US nuclear neighbours not nimby
21 August 2007
Eighty-two per cent of people living close to US nuclear power plants are in favour of nuclear energy and 71% would be willing to see a new reactor near them, a new public opinion survey has found.
The telephone survey polled 1100 adults across the USA, all living within 10 miles (16 km) of a nuclear power plant but not employed by electric companies. Eighty-six per cent of respondents gave their local nuclear plant a 'high' safety rating and 87% declared their confidence that the operating company could run the plant safely.
The survey was carried out by Bisconti Research, whose president Ann Bisconti noted: "Nimby (not in my back yard) does not apply at existing plant sites because close neighbours have a positive view of nuclear energy, are familiar with the plant, and believe that the plant benefits the community."
When faced with the question: "If a new power plant were needed to supply electricity, would it be acceptable to you... to add a new nuclear reactor at the site of the nearest nuclear power plant?" 71% of all respondents said it would be acceptable. Twenty-six per cent felt it would not be acceptable and three per cent voted 'don't know'. These figures changed to 77% in favour and only 20% against in communities where steps are already underway to build new reactors.
The strong support for new reactors among residents already living near nuclear plants was welcomed by Scott Peterson, Vice President for Communications at the Nuclear Energy Institute (NEI), the US nuclear industry policy organization. "This bodes well for the prospect of new plant construction, particularly for those companies considering adding new reactors at existing nuclear plant sites," he said.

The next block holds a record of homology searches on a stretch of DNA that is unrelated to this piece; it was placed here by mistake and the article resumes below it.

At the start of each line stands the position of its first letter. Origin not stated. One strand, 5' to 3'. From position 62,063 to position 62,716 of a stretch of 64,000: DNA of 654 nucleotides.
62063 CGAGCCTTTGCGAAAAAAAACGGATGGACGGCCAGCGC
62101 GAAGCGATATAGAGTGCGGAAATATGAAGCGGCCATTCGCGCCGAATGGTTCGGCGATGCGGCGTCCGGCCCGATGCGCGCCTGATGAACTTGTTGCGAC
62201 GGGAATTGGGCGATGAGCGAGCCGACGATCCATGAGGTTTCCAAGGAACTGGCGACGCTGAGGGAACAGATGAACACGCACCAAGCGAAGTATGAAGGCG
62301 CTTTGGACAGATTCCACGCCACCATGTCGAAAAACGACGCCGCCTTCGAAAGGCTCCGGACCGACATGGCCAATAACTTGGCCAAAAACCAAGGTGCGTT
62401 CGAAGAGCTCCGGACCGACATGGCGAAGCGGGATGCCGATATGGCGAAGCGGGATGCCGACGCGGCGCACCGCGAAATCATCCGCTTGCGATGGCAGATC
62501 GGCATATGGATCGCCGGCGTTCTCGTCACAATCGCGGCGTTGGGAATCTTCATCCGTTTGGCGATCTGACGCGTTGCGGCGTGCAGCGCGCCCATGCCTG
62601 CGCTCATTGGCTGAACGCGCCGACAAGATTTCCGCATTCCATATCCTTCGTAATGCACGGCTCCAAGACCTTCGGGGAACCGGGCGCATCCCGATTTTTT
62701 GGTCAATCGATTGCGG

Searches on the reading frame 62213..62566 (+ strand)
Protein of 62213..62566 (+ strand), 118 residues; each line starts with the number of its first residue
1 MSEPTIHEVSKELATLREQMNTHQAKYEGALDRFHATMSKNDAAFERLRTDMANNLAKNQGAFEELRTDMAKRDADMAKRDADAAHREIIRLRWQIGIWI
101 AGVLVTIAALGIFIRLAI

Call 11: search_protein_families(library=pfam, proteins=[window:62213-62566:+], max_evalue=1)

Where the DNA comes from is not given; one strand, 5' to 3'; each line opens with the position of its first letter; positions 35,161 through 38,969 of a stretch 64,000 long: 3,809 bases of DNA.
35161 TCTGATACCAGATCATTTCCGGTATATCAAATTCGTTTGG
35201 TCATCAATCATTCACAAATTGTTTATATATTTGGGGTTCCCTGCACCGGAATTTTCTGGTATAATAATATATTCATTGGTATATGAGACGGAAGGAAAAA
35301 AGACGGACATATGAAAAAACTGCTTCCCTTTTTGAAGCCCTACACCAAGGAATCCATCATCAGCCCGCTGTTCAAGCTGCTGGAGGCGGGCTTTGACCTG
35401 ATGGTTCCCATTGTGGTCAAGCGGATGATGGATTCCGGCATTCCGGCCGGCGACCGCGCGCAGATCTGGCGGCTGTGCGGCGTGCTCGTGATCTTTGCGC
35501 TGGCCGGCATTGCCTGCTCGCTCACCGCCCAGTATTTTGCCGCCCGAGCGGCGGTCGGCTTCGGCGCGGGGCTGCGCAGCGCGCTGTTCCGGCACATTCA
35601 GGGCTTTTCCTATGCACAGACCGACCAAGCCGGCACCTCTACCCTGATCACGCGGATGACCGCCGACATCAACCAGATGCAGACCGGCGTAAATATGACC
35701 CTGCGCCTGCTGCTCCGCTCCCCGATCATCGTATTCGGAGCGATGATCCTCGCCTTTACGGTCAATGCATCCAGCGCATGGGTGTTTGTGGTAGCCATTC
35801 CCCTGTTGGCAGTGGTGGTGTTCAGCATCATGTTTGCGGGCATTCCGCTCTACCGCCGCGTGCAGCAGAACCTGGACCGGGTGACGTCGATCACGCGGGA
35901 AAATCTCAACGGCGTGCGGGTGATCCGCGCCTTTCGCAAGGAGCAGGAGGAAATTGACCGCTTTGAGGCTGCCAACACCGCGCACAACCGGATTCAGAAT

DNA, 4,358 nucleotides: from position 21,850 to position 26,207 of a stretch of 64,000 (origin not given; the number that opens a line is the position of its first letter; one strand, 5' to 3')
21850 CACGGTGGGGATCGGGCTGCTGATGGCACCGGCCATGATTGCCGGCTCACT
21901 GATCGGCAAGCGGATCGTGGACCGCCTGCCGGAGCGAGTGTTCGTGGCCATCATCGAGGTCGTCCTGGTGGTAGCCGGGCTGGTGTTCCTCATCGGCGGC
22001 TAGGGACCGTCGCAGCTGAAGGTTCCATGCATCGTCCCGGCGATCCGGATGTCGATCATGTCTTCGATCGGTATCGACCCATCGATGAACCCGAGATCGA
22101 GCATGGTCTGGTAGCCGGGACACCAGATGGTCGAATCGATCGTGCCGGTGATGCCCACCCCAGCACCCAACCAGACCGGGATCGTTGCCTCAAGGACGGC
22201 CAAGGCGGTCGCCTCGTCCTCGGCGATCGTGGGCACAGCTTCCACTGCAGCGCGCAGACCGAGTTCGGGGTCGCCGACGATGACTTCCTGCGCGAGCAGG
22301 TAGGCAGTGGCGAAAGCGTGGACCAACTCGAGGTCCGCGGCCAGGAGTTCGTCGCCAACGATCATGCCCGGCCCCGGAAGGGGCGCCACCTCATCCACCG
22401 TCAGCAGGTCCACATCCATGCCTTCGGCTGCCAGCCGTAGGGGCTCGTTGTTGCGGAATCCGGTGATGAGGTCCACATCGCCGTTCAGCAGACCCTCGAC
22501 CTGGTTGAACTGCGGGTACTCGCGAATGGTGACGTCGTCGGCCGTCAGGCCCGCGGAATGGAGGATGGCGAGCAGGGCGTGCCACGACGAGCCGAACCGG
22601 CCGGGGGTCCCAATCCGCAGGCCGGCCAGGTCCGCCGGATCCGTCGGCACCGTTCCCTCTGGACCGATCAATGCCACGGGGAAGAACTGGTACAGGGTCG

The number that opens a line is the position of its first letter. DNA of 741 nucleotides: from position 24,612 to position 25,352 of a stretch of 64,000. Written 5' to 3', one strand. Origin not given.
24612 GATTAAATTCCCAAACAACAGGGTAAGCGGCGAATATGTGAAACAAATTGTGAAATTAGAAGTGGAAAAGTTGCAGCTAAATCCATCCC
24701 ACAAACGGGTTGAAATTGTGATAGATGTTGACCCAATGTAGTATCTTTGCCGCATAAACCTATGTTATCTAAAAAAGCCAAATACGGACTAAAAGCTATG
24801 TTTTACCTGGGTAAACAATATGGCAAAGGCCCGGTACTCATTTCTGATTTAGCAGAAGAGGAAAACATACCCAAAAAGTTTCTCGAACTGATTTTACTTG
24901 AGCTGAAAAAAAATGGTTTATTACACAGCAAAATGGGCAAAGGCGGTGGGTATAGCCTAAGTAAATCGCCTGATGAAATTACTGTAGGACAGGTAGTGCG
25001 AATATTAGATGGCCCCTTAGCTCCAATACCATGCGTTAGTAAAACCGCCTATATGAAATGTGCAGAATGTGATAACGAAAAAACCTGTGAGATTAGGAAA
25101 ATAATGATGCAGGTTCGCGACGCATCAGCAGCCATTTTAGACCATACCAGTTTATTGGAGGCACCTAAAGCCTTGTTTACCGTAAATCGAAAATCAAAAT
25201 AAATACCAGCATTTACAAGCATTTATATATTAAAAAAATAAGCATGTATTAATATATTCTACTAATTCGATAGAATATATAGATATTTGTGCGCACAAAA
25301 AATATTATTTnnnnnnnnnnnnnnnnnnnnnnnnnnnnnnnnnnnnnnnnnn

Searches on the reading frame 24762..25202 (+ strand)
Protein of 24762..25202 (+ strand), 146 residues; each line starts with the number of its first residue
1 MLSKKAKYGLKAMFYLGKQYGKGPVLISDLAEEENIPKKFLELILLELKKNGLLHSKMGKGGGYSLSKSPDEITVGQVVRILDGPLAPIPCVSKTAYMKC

The survey, which included adults living near each of the 64 nuclear power plant sites in the USA, was commissioned by the NEI, and comes at a time when US power companies are embarking on a new regulatory process for licensing new plants. Seventeen companies have announced plans to file licence applications for up to 31 reactors to be built over the next 10-15 years. Four applications for Early Site Permits (ESP) have already been submitted to the US Nuclear Regulatory Commission (NRC), all to assess the suitability of existing reactor sites for possible new construction projects. The NRC received the first part of the construction and operating licence (COL) application for a new reactor at the Calvert Cliffs site in Maryland in July and anticipates up to another seven applications covering 12 units by the end of 2007.
Nuclear Energy Institute
US Nuclear Regulatory Commission
WNA's US Nuclear Power Industry information paper
WNN: NRC: First part of COL application in
This article is not categorised